EBV-related lymphoproliferative disease complicating therapy with the anti-CD2 monoclonal antibody, siplizumab, in patients with t-cell malignancies

Deirdre O'Mahony, John C. Morris, Maryalice Stetler-Stevenson, Helen Matthews, Margaret R. Brown, Thomas Fleisher, Stefania Pittaluga, Mark Raffeld, Paul S. Albert, Dirk Reitsma, Karen Kaucic, Luz Hammershaimb, Thomas A. Waldmann, John Edward Janik

Research output: Contribution to journalArticlepeer-review

44 Scopus citations

Abstract

Purpose: We report an increased incidence of EBV-induced B-cell lymphoproliferative disease (LPD) in patients treated with siplizumab, an anti-CD2 antibody. The development of EBV-LPD has been associated with the use of immunosuppressive agents used in solid organ, bone marrow, and stem cell transplantation and in certain congenital immunodeficiencies. Experimental Design: We conducted a single-institution phase I dose-escalation trial of siplizumab, a humanized monoclonal antibody to CD2, in 29 patients withT-cell malignancies. Results: Although initial responses were encouraging, 4 (13.7%) patients developed EBV-LPD and the trial was stopped. Reductions in CD4+ and CD8+ cell count numbers in response to therapy were seen in all patients, but in those patients developing EBV-LPD a significantly greater reduction in natural killer (NK) cell number and CD2 expression onTcells was seen. These findings highlight the importance of NK-cell depletion and CD2 expression in addition to T-cell depletion in the etiology of EBV-LPD. Conclusions: The emergence of EBV-LPD may be associated with the ability of siplizumab to deplete both T and NK cells without affecting B cells. Agents that depleteT- and NK-cell populations without affecting B cell number should be screened for this potentially serious adverse event.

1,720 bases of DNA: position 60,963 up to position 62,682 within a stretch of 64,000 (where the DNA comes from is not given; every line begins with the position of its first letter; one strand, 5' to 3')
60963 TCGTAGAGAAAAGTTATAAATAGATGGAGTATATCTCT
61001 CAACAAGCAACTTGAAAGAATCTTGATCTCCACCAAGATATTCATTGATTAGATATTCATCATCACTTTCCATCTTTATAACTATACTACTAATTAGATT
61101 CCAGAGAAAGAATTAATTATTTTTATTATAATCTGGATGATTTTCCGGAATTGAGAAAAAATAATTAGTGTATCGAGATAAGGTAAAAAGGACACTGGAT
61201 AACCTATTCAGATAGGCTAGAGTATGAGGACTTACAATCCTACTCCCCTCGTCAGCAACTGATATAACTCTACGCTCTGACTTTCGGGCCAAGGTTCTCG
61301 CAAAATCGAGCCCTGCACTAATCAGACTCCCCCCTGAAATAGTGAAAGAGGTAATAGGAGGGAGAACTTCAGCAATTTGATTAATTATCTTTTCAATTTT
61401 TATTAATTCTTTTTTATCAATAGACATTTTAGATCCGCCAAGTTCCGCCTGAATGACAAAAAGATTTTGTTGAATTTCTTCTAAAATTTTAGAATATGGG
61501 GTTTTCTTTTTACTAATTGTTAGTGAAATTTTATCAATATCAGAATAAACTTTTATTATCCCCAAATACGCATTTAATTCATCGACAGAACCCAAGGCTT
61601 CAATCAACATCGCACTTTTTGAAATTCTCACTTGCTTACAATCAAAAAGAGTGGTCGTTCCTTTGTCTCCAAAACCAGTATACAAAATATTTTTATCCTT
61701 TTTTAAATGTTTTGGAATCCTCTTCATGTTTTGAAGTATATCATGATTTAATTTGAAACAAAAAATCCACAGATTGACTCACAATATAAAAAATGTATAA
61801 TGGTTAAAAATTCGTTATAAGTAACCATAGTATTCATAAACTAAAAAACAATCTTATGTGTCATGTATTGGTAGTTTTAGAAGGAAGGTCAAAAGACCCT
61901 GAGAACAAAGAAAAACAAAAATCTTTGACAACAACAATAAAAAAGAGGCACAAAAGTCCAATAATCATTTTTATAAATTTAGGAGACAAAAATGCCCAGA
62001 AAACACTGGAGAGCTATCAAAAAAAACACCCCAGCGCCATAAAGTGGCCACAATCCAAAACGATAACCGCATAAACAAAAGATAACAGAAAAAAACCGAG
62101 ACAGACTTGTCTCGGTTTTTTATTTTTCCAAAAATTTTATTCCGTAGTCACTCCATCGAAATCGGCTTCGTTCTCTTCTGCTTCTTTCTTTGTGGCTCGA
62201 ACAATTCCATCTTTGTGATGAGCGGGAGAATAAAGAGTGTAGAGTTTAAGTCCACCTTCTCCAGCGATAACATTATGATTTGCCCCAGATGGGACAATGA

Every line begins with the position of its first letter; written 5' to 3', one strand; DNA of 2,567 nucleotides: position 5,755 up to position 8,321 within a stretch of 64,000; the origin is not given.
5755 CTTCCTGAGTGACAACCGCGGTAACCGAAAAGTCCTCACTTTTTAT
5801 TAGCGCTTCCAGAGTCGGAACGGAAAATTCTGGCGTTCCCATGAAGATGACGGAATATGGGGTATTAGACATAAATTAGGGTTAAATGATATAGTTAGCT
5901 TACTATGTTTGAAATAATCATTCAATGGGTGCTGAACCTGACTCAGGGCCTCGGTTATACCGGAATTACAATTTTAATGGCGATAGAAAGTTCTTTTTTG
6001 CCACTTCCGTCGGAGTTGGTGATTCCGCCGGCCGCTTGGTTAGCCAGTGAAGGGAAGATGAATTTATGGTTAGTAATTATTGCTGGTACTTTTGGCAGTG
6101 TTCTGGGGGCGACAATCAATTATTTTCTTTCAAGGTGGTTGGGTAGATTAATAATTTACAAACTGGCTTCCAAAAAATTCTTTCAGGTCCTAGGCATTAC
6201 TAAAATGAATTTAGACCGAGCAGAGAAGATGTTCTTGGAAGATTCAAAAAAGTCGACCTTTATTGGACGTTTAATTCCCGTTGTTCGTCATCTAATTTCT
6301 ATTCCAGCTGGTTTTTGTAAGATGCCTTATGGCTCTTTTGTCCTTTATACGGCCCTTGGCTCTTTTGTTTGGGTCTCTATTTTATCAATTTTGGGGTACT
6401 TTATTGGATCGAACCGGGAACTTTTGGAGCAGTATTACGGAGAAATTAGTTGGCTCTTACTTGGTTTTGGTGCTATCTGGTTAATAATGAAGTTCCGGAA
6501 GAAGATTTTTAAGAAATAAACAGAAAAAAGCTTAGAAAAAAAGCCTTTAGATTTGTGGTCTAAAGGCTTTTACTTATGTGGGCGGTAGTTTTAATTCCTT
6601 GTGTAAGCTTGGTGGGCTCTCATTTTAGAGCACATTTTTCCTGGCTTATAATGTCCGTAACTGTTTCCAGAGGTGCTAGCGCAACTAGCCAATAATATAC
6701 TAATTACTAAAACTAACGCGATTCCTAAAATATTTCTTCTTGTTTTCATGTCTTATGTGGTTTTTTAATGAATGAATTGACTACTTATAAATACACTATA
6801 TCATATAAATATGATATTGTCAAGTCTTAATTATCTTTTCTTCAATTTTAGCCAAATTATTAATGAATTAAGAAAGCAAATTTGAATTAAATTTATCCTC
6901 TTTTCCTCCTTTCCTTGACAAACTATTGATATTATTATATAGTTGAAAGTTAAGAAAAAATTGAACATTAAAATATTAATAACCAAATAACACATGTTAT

Original languageEnglish (US)
Pages (from-to)2514-2522
Number of pages9
JournalClinical Cancer Research
Volume15
Issue number7
DOIs
StatePublished - Apr 1 2009

ASJC Scopus subject areas

  • Oncology
  • Cancer Research

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